Wexford Literary Festival is an annual event which takes place in Enniscorthy, Co.Wexford and this year celebrate’s its fourth year. Over three days there’s a packed programme of workshops, talks, special guests and literary prizes; including the prestigious Colm Toibin International Short Story award. The festival is fast becoming one of the highlights of the literary year in Ireland.
Bestselling author and festival chair, Carmel Harrington, contacted me, on behalf of the organising committee, with a view to designing a new visual identity. The first identity had served them well for the first three years but the committee had voted on a name change – to drop the word ‘Focal’ from the title – and a new design was needed to reflect that change.
As a designer, meeting the client’s needs is paramount. And this can only be done through a process of learning and familiarising yourself with the client. So when Carmel approached me to design the new identity we spoke extensively about:
– the goals the committee would like to achieve for the festival,
– how they see it developing over the next 5 years and
– how it’s already perceived by the people who have attended in previous years.
This last point was probably the most informative because she told me this…
This struck a chord with me and an idea started to form in my mind. The festival’s mission statement further fuelled the idea. ‘To create an annual festival that connects, inspires and informs writers and readers’. Which is a really beautiful sentiment.
So the concept of the identity was born…
Now how to express that visually…
Creative intuition kicked in at this point and I knew that the festival didn’t really need a symbol or icon as a logo. Maybe a wordmark of sorts and accompanying colour palette. But nothing was certain at this point. During the research phase, I ask the client to identify keywords that represent the festival. And the committee submitted these words.
Professional – Friendly – Welcoming – Warm – Inspiring – Informative – Inclusive – Accessible– Contemporary – Celebration
I designed a colour palette that relates to those words; a contemporary, warm, welcoming, celebratory range of colours. This was used as a guide to inform design decisions and was applied as I went through the design process.
With any design project, I start the process with sketching using a pen and paper. On a project like this, the number of sketches can run into the hundreds. But I’m just going to show a few to illustrate the process and thinking.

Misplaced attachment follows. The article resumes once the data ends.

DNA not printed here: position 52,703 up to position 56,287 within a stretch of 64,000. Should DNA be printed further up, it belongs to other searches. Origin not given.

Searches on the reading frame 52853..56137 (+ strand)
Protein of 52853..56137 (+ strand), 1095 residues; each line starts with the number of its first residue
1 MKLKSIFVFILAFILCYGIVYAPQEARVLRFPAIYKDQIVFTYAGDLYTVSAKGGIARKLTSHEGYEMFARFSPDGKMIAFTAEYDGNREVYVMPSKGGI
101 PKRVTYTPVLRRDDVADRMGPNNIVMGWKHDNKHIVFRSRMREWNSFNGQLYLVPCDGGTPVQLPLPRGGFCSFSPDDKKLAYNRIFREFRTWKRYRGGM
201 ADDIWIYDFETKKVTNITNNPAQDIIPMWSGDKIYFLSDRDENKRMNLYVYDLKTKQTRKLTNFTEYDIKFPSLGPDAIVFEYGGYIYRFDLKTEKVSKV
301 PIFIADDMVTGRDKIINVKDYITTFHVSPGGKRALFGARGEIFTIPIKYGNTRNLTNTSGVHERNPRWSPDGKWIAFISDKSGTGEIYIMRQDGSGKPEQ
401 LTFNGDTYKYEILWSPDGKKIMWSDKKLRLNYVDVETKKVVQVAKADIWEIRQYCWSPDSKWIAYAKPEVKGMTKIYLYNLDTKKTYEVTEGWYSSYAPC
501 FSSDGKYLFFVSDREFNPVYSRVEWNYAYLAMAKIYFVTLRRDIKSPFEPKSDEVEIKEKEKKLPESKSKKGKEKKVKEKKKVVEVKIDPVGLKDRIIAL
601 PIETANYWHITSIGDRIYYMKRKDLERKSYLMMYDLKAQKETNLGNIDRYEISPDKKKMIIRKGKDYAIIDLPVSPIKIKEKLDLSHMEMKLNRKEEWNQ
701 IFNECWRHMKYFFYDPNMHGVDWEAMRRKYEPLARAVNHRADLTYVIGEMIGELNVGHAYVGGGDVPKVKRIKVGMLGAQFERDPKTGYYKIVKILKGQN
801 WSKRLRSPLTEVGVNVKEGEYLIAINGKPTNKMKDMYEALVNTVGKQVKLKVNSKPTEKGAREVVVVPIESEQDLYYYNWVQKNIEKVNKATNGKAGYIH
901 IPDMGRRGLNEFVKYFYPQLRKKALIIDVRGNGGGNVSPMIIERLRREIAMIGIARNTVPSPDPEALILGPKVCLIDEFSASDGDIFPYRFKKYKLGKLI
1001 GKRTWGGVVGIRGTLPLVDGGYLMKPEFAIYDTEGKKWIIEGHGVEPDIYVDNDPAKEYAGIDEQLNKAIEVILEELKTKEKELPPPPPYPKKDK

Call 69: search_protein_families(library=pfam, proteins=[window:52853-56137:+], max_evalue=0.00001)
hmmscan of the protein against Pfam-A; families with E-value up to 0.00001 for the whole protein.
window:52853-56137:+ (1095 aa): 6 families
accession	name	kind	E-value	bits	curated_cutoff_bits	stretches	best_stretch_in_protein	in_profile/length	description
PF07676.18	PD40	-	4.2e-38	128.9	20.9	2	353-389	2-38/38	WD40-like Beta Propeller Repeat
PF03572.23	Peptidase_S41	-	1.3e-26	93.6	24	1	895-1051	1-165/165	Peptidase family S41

The first sketches are quite rudimentary and they’re really just warm up sketches to get into the flow. Getting the hand to move freely and to roughly express the idea of ‘coming together’ using basic lines and shapes.
A more developed sketch here using overlapping lines to create shapes with shading and texture.
Instead of using lines and shapes I started to use letterforms. Letters are the building blocks of our language and I thought this a more appropriate direction for a Literary Festival.
From here I move from paper to the computer and start to use typefaces to create the illustration. At this stage, it’s a process of playing with form, structure, colour, composition and transparency. The overlapping letterforms create new, interesting shapes and colours adding more visual interest to the experiment.
This is developed further by adding and subtracting letterforms, still playing with composition.
The process continues until I get to something like the illustration below, where I’m happy with the composition, it’s well balanced and visually interesting. At this point, I’m not looking at this as a logo. I see it as a means of creating possibilities. It could generate a new colour scheme or provide a background illustration
This is further developed by adding some depth with pattern and texture. And now this is something I feel I can work with.
Part 2 of the process to follow including; choosing a typeface, a quick tutorial on manipulating type and the application of the identity to print and digital media.